So we’ve got an apartment. I’ve got a fuckton (imperial measurements over here) of luggage. What to do next?
Shop. Shop in IKEA. Shop in IKEA until you only see in blue and yellow, and refer to everything in broken Swedish phrases.
Continue reading “The Great British Catch-Up: Part 2”
‘Sup guys and gals, it’s been a while!
I started this blog as a way to talk about my relocation from London, United Kingdom, to New York City, United States of America. Since getting here, I’ve written one post about my mental first day, two posts on how amazing a Caribbean Cruise is (who knew?), and another about how crap American banks are.
So why, exactly, has it been so bloody hard for me to write something new and meaningful in two-and-a-half months, and what have I been up to in that time?
As it turns out, quite a bit. So I thought I’d finally sit down with some Biffy Clyro and tell you about it.
Continue reading “The Great British Catch-Up: Part 1”
I’m here! I’m in America and about to sign a lease on an apartment! Before that though, I want to talk about banking, and how it sucks in America.
Continue reading “Banking in America”
I had wanted to book a car service to whisk me from JFK to my hotel in Melville; the company was allowing me to expense my taxi fares so I figured doing it ahead of time would make sense. I also didn’t want my girlfriend, AJ, to come pick me up and risk waiting forever. I reached out to the folks on BritishExpats.com (http://britishexpats.com) to get some estimates for wait times at Immigration, with the expected wide variety of responses. The conclusion was ‘how long is a piece of string?’ and I decided to just wait and get transportation myself once I was through.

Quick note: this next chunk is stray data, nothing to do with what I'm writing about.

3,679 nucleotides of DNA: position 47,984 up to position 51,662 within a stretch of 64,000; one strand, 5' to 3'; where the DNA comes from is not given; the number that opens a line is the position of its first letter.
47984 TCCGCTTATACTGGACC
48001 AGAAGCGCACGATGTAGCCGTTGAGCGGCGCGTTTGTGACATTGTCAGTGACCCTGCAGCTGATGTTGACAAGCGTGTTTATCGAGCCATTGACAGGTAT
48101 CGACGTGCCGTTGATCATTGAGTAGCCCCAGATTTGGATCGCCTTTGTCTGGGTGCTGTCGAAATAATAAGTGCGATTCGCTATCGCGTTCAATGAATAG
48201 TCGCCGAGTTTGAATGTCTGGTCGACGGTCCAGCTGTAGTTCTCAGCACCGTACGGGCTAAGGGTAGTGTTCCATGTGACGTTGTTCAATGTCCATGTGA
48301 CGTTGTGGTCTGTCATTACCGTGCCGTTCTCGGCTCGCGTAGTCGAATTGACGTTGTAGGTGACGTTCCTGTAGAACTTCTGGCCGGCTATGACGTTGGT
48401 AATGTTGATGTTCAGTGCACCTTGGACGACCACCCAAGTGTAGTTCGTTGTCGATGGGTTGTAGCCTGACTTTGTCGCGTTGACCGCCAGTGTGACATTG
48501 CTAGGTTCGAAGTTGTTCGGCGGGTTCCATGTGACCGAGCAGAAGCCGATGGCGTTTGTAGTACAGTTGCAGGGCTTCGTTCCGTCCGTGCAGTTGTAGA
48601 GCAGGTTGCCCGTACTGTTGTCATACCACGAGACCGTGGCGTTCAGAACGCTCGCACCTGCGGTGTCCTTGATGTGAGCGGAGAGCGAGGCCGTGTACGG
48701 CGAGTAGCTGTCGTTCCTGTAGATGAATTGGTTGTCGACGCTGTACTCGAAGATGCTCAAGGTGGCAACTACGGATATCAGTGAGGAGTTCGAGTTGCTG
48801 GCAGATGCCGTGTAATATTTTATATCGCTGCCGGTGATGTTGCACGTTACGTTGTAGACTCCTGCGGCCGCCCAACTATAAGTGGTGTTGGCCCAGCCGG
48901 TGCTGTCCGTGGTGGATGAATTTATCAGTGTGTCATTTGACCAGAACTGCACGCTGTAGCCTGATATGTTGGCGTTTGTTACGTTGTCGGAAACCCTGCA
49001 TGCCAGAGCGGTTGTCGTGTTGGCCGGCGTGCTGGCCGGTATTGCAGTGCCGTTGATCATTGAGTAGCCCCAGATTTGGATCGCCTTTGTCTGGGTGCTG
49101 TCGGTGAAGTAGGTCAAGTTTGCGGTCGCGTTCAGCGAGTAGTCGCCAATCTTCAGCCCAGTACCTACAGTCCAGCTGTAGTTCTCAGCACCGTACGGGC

Immigration itself was actually a painless affair – just lots of queueing. It took about an hour from debarkation to baggage claim, which is really good considering I couldn’t join the usual ESTA queue. Ironically, considering the mantra ‘Everything is bigger in America’ (which I’ve found to be almost universally true), the baggage carts were smaller than the ones at London Heathrow, resulting in my luggage departing from the cart into the path of someone else. Thankfully it only happened once.
Once out, I joined the chaotic mess of travellers awaiting transportation, but managed to get myself an Uber after a few minutes of swearing at my phone’s inability to pick up a good enough data connection to pinpoint my location, and I was underway. Continue reading “Day 1: Welcome to America!”
As I write, there are but three days left until I get on the plane and bid farewell to my old life. The last few weeks have been a flurry of events that have left me with little time to reflect on the enormity of what’s happening – something that my friends aren’t shy at pointing out; “This is huge”, “I’d be shitting myself if I were you”, and so on.
In a way it’s a blessing. For months I’ve been pretty ambivalent and/or gung-ho about the whole thing. “I’m moving to New York” was delivered with the same weight as “I’m going to have chicken for dinner”. Perhaps it’s because the process has taken so long, or perhaps it’s just that, subconsciously, it was the best way for me to deal with it. I’m not really sure. What I am sure of, is that Shit Got Real about six weeks ago.
I now find myself embroiled in a cauldron of conflicting emotions. This is, no doubt, a huge change and a huge opportunity. NYC is widely touted as the best city in the world, and it’s a place that I’m very much enamoured with. Having survived London easily, I’m not phased by the idea of living and working within its American cousin. I’m finally going to be close to my girlfriend, who I’ve been with for nearly a year, stuck in the at-times frustrating ‘LDR’ scenario. On one hand, I’m still running and leaping for this opportunity with hands ready to grasp it.
On the other, however, I really don’t want to go. Continue reading “The Long Goodbye”